Karen Tei Yamashita (1951– ) is a Sansei novelist and playwright who grew up in Los Angeles and studied in Japan and Brazil, the latter for nine years. In addition to a number of plays and performance pieces, she has authored four novels: Through the Arc of the Rain Forest (1990), Brazil Maru (1992), Tropic of Orange (1997), and I Hotel (2010). She teaches creative writing and Asian American literature at the University of California at Santa Cruz. [1]

As noted above, Letters to Memory came about out the family archive Yamashita and her cousins assembled. She told the LARB Radio Hour that she was driven "to pull out materials that pointed to context or connections to civil rights." Because the archive was made up largely of letters, she knew the book had to be epistolary, "so I created these semi-fictional muses or epistolary partners with whom to have a conversation." In choosing these figures, she though about what "my father might be interested in knowing... and who he would be interested in being in conversation with." [2]

Reviews were generally positive, though some reviewers were puzzled by the unusual format of the book, calling it "quirky," "challenging," "puzzling," and "intriguing."

Full versions of all the material from the archive included in the book can be viewed online at .

Authored by Brian Niiya , Densho


  1. Jelena Krstovic, "An Introduction to Karen Tei Yamashita (1951– ), Contemporary Literary Criticism , edited by Lawrence J. Trudeau, vol. 382, Gale, 2015, Contemporary Literary Criticism Online , accessed on Nov. 29, 2017 Contemporary Literary Criticism Online, at; Te-hsing Shan, "Interview with Karen Tei Yamashita," Amerasia Journal 32.3 (2006): 123–42. Tropic of Orange , set in a post apocalyptic Los Angeles, includes a character named Manzanar Murakami who was born in Manzanar.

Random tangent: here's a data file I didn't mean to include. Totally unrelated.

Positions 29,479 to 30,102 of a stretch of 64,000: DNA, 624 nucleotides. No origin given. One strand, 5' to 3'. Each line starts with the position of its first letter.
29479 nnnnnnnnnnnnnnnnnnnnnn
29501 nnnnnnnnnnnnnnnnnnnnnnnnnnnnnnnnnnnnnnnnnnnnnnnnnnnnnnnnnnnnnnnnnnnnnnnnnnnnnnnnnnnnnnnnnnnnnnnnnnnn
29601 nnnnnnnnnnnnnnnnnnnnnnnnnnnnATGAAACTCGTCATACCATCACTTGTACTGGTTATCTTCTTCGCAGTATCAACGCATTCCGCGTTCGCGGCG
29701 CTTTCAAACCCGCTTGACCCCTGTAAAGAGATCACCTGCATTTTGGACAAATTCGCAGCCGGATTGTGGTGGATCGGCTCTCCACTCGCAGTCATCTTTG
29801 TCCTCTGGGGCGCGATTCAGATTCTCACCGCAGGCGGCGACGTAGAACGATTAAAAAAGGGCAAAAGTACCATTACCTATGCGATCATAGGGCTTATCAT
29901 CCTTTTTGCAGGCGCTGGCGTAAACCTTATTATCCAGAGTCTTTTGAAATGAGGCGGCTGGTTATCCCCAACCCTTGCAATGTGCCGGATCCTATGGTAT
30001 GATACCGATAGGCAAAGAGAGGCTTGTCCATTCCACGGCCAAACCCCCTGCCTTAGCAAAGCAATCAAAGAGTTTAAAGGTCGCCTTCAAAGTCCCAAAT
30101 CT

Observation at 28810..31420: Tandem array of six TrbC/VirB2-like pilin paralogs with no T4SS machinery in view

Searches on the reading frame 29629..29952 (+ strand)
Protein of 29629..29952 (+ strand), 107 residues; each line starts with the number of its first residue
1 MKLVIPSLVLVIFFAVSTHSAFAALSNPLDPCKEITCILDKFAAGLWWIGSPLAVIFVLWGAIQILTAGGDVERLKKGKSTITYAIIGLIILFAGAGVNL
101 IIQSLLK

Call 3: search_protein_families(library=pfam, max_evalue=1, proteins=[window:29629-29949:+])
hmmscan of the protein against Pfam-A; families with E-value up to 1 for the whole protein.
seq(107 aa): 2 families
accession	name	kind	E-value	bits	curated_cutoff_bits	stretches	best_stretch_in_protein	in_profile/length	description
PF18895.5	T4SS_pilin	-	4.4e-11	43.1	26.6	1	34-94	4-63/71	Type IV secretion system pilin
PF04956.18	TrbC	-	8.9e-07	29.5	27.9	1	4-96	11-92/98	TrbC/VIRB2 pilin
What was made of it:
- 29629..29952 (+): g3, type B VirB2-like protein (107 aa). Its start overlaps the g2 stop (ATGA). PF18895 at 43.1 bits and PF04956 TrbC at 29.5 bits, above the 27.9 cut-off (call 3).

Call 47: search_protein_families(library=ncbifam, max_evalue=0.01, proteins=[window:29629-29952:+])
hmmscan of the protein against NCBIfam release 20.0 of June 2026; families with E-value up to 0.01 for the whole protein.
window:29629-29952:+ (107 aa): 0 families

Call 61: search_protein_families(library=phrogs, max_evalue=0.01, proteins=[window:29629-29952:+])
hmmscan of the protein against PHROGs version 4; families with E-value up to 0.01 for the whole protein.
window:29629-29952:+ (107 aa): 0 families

2. LA Review of Books, LARB Radio Hour , Oct. 15, 2017, hosted by Eric Newman and Medaya Ocher, accessed on Nov, 29, 2017 at !,
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Letters to Memory

This item has been made freely available in the Digital Library of Japanese American Incarceration , a collaborative project with Internet Archive .

Media Details
Author Karen Tei Yamashita
Pages 188
Publication Date 2017


Frase, Brigitte. Star Tribune , Sept. 1, 2017. ["It’s an intriguing experiment in memoir."]

Hong, Terry. " 'Letters to Memory' Tells the Story of Author Karen Tei Yamashita's World War II Internment. " Christian Science Monitor , Sept. 13, 2017. ["Allusive, quirky, questioning, 'Letters' is a challenging text; for all its brevity, the less-than-200 pages are dense with assumptions of cultural literacy, community insight, historical background."]

Kirkus Reviews , Sept. 12, 2017. ["Shaped and voiced with literary flair, this is clearly a book Yamashita felt compelled to write, and her sense of purpose makes this historical excavation feel deeply personal."]

Publishers Weekly , July 24, 2017. ["The immediacy and poignancy of the struggles of Yamashita's family members are deflated by interposed epistolary conversations with five mythic authors and pseudonymous scholars, who never take shape with the richness, complexity, urgency, or character of Yamashita's family and friends."]